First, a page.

Sussana Martin

Islamic Education: Human Rights in Islam - 0 views

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    Since Allah is the sole master of men and the universe, He is the supreme Lord, the upholder and the Merciful, Whose mercy shrines all beings; and since He has given each man human self-respect and honor, he has given equal rights to all their humans, which is clearly stated in Qur'an Hadith and ...
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    I do not see how these links belong in the Classroom 2.0 group. why not create your own group or list.
Sussana Martin

Human Rights in Islam « Muslim Dunia's Blog - 0 views

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    Since Allah is the sole master of men and the universe, He is the supreme Lord, the upholder and the Merciful, Whose mercy shrines all beings; and since He has given each man human self-respect and honor, he has given equal rights to all their humans.
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    I do not see how these links belong in the Classroom 2.0 group. why not create your own group or list.
assignmentmates

Human Resources Assignment Help - HR Management Experts - 0 views

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    Assignment Classmates have a team of human resources management experts. We are offering all types of management assignment solutions for students 24/7.
Tero Toivanen

Digital Citizenship | the human network - 0 views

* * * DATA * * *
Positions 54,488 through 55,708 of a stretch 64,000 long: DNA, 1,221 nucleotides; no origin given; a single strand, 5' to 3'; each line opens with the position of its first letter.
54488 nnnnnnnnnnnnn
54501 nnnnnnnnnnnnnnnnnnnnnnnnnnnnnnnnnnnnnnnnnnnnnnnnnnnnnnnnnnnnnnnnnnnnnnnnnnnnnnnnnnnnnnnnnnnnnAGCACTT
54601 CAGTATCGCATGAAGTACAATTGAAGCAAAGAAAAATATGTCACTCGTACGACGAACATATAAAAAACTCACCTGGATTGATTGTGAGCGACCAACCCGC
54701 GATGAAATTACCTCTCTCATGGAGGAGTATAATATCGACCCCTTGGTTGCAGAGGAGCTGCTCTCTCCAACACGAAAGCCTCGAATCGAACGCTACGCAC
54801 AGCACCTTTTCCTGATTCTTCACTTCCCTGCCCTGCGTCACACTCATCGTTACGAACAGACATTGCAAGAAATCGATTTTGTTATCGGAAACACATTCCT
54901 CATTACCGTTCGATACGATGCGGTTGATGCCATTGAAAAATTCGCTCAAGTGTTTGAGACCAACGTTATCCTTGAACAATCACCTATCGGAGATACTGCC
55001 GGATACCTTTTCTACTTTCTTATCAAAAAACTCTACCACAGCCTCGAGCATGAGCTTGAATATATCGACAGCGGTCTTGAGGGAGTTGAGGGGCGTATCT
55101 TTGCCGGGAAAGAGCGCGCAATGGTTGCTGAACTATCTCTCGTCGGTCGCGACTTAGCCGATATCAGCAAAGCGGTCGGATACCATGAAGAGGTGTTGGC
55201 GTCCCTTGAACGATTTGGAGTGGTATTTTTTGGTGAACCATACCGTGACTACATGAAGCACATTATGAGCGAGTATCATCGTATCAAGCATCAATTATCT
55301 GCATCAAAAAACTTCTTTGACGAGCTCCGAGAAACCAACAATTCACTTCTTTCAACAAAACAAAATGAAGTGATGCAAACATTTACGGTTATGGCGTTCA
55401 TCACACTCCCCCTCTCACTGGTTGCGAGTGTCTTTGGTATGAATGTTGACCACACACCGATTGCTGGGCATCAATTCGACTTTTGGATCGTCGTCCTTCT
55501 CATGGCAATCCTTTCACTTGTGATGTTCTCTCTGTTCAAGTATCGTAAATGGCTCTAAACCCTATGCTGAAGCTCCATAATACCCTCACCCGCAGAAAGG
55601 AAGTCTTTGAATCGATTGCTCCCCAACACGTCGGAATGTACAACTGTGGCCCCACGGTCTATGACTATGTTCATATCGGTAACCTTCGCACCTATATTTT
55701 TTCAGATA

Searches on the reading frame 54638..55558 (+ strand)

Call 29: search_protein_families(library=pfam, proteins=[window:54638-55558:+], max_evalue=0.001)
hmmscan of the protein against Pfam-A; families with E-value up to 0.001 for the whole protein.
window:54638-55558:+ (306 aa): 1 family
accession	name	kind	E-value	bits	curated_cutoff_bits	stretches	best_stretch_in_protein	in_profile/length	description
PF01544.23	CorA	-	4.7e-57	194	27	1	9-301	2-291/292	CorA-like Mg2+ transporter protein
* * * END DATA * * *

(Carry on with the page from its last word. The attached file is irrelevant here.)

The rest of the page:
• The change is already well underway, but this change is not being led by teachers, administrators, parents or politicians. Coming from the ground up, the true agents of change are the students within the educational system.
  • While some may be content to sit on the sidelines and wait until this cultural reorganization plays itself out, as educators you have no such luxury. Everything hits you first, and with full force. You are embedded within this change, as much so as this generation of students.
  • We make much of the difference between “digital immigrants”, such as ourselves, and “digital natives”, such as these children. These kids are entirely comfortable within the digital world, having never known anything else. We casually assume that this difference is merely a quantitative facility. In fact, the difference is almost entirely qualitative. The schema upon which their world-views are based, the literal ‘rules of their world’, are completely different.